I liked your post a lot. I’ve been lured into this desire for the minimalist, wandering the world, kind of lifestyle. However, health insurance requirements for type 1 diabetes basically puts a big hurdle there. Until I can make enough to pay for private insurance, I need to create a balance.

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Tristan March 14, 2011 at

I really enjoyed this one, Marcus!

I’ve lived overseas (including New Zealand, Kazakhstan, China, and Ukraine) for about a quarter of my life and absolutely love it. I fully plan on spending most of my life in other countries. I love the fact that simply existing in a different place is more of an adventure than a lot of the “adventurous” things I can do in a place that I’ve been for a while.

The 4-Hour Work Week changed my life when I read it after getting back from Ukraine in 2007. I had no idea what I wanted to do with my life, but then I read the book and thought YES! THIS IS THE ANSWER! And I’m not going to lie, a huge part of that is the location independent lifestyle. It’s something I’ve always wanted but had no idea how to achieve. But I’ve recently been prepping for that jump to go back overseas by decluttering my life and getting rid of a lot of my junk.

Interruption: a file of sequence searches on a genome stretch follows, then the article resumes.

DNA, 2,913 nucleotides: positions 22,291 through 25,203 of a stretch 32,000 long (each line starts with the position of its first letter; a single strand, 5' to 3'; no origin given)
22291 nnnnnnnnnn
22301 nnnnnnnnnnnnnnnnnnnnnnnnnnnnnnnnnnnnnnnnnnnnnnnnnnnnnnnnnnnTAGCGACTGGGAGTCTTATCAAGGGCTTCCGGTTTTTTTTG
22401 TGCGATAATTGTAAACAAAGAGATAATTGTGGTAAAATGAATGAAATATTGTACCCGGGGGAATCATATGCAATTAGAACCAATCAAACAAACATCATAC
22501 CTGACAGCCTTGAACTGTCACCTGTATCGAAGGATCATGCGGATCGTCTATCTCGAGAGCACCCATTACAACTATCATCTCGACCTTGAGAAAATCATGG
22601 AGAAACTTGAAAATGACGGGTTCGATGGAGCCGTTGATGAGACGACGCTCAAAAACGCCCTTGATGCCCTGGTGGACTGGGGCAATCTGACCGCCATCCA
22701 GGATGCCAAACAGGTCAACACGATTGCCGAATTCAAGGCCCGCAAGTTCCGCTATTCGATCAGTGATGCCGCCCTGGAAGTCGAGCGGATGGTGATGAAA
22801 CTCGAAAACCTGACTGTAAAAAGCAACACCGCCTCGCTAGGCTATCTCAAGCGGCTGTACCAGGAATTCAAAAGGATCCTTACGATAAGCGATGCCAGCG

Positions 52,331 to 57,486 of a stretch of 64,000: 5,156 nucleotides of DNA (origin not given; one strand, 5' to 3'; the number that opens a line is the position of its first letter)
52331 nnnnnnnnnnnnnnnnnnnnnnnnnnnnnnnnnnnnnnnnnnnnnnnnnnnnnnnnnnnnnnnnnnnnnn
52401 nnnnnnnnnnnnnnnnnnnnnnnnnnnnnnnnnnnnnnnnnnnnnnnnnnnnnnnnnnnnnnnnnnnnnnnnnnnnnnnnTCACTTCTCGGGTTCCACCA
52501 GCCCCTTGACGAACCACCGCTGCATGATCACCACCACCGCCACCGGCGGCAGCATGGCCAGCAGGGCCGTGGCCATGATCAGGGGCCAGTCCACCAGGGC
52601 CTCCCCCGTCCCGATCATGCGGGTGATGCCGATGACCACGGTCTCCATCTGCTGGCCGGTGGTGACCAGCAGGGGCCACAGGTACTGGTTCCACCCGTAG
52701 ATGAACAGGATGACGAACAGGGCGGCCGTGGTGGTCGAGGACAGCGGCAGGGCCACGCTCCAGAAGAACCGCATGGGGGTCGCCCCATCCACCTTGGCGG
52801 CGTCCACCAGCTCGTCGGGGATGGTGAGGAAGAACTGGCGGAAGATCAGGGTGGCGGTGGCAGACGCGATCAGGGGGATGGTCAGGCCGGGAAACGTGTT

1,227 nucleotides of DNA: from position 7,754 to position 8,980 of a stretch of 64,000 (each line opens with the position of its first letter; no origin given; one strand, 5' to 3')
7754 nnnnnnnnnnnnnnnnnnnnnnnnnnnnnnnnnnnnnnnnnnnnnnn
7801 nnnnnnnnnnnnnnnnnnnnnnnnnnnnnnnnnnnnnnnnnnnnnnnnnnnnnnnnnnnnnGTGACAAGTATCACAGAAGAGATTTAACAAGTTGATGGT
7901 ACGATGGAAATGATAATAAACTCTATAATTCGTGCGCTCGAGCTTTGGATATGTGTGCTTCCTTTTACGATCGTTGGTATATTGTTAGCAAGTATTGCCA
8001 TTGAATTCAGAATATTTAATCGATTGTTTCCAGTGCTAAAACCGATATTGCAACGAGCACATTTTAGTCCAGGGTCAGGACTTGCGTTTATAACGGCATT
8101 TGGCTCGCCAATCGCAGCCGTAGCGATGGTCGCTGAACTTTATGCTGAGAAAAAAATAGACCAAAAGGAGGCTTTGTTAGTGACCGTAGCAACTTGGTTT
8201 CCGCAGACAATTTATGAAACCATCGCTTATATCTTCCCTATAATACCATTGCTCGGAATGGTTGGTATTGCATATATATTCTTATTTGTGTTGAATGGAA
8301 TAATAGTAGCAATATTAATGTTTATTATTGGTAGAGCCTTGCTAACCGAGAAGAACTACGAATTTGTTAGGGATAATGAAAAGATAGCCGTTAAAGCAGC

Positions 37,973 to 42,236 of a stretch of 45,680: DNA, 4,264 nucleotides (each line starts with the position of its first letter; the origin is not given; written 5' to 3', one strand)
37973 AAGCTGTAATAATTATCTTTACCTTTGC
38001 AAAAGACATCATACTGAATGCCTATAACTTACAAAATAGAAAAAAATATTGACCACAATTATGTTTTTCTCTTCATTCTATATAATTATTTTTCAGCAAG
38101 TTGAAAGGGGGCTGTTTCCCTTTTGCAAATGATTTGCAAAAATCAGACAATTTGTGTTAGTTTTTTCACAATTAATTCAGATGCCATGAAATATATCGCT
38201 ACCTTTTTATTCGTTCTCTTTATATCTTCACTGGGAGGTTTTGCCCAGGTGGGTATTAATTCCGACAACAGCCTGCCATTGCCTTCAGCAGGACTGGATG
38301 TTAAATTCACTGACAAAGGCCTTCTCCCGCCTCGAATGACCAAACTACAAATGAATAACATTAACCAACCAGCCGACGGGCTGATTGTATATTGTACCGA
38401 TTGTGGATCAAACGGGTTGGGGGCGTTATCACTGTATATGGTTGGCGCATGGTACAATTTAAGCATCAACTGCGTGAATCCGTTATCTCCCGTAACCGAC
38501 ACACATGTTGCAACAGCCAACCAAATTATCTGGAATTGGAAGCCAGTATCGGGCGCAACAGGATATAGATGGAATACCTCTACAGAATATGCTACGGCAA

Now having said all of that, I agree that the disdain and arrogance in the blogosphere regarding the 9-5 and location independence is very distasteful. Yes, I have noticed that trend. Like you said, do whatever makes you happy! If that includes a 9-5 job, then more power to ya!

There is no lifestyle design one-size-fits-all magic bullet, and to pretend that there is one just shows that you’re dumb, uneducated, and short-sighted.

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John Falchetto March 14, 2011 at

Hi Tristan,
I often think of location independence is like grading a climb, very subjective.
What I think is important is really what makes you happy as you say. Who cares really about the label? Location independence, 5.12?

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Tristan March 14, 2011 at

Ah, John, you’ve struck a chord with me there! I actually do NOT think that rating a climb is very subjective. I’ve done nearly 200 first ascents from 3-bolt sport routes to 1900+ foot sport climbs to multipitch trad and aid routes and rated each one. Sure, 5.12a might feel like 5.11c to one person and 5.12b to someone else, but in my experience, a consensus is definitely reachable by 95% of the climbers that do a route.

Not quite sure how that relates to location independence, but I can never miss a chance to talk about climbing :)

But you’re right, it doesn’t matter how hard you climb as long as you’re having fun. Same with the whole lifestyle design thing.